• [0014]
    In some variations, the device may comprise a tubular member. The tubular member may be articulatable relative to the housing and/or may be coupled to the housing by at least one flexible member (e.g., at least one hinge). In certain variations, a portion of the tissue-piercing member may be disposed within the tubular member. In some variations, the tubular member may be coupled to the tissue-piercing member. In some such variations, the tubular member may couple a port (e.g., a port on the housing) to the tissue-piercing member such that the port and the tissue-piercing member are in fluid communication with each other. In certain variations, the housing may comprise at least two grooves therein, and the tubular member may be positioned between at least two pins that are slidably disposed within the grooves.
  • [0015]
    The housing may comprise at least one indented portion. In some variations, the device may comprise a vacuum port located in the indented portion. Alternatively or additionally, the housing may comprise at least one hook or barb protruding from the indented portion, and/or may have a rough surface or coating in the indented portion.
  • [0016]
    The device may comprise at least one sensor. For example, the device may comprise one or more temperature sensors, pressure sensors, and/or blood flow sensors (e.g., Doppler).
  • [0017]
    In some variations, a method for forming a tract in tissue may comprise positioning a tract-forming device adjacent to the tissue, the tract-forming device comprising a housing and a tissue-piercing member coupled to the housing, and advancing the tissue-piercing member along a predetermined path (e.g., a curvilinear path) defined by at least one groove in the housing. The tract-forming device may comprise a tensioning member coupled to the tissue-piercing member and the housing, and the method may comprise manipulating the tensioning member to advance the tissue-piercing member along the predetermined path. In some variations, the tensioning member may be manipulated by proximally withdrawing the tensioning member. In certain variations, the tissue-piercing member may be at least partially disposed within a tubular member that is coupled to the housing, and the method may comprise manipulating the tubular member to advance the tissue-piercing member along the predetermined path. In some variations, the method may comprise advancing the tissue-piercing member into the tissue.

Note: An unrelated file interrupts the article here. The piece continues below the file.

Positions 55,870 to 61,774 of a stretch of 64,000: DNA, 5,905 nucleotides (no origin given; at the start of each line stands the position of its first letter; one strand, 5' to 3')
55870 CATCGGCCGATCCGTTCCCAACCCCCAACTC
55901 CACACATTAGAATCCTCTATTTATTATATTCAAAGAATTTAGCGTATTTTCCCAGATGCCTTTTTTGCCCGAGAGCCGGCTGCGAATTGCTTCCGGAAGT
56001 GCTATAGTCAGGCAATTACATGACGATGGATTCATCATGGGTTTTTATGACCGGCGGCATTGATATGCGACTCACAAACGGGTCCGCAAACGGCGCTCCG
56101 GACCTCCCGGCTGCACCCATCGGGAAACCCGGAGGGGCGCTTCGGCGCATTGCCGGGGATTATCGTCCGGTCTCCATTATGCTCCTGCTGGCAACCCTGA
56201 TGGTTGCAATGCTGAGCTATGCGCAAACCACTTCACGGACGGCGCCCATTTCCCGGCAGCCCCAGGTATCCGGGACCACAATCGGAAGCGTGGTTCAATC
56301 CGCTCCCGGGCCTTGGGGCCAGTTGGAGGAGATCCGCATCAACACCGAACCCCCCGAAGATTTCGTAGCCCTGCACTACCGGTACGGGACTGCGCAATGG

• [0018]
    In certain variations, a method for forming a tract in a vessel wall (e.g., an arterial wall) may comprise positioning a tract-forming device adjacent the vessel wall, and advancing a tissue-piercing member along a predetermined path of the tract-forming device to form a tract in the vessel wall, where a portion (e.g., a minority or a majority) of the tract traverses the vessel wall substantially parallel to a longitudinal axis of the vessel wall.
  • [0019]
    In certain variations, a method for forming a tract in a vessel wall (e.g., an artery wall) may comprise positioning a tract-forming device adjacent the vessel wall, and advancing at least one tissue-piercing member along a predetermined path of the tract-forming device to form a tract in the vessel wall, where the tract forms an angle of less than or equal to about 30° (e.g., less than or equal to about 19°, less than or equal to about 15° , less than or equal to about 10°, less than or equal to about 5°, from about 1° to about 30°, from about 1° to about 19°, from about 1° to about 15°, from about 1° to about 10°, from about 1° to about 5°, from about 5° to about 15°, from about 5° to about 10°) with respect to a longitudinal axis of the vessel wall.
  • [0020]
    The tract-forming device may comprise a housing that remains in substantially the same position while the tissue-piercing member forms the tract in the vessel wall. In some variations, the tract-forming device may comprise a housing and a tensioning member coupled to both the tissue-piercing member and the housing. In some such variations, the method may comprise manipulating the tensioning member to advance the tissue-piercing member along the predetermined path. The tensioning member may be manipulated by proximally withdrawing the tensioning member.
  • [0021]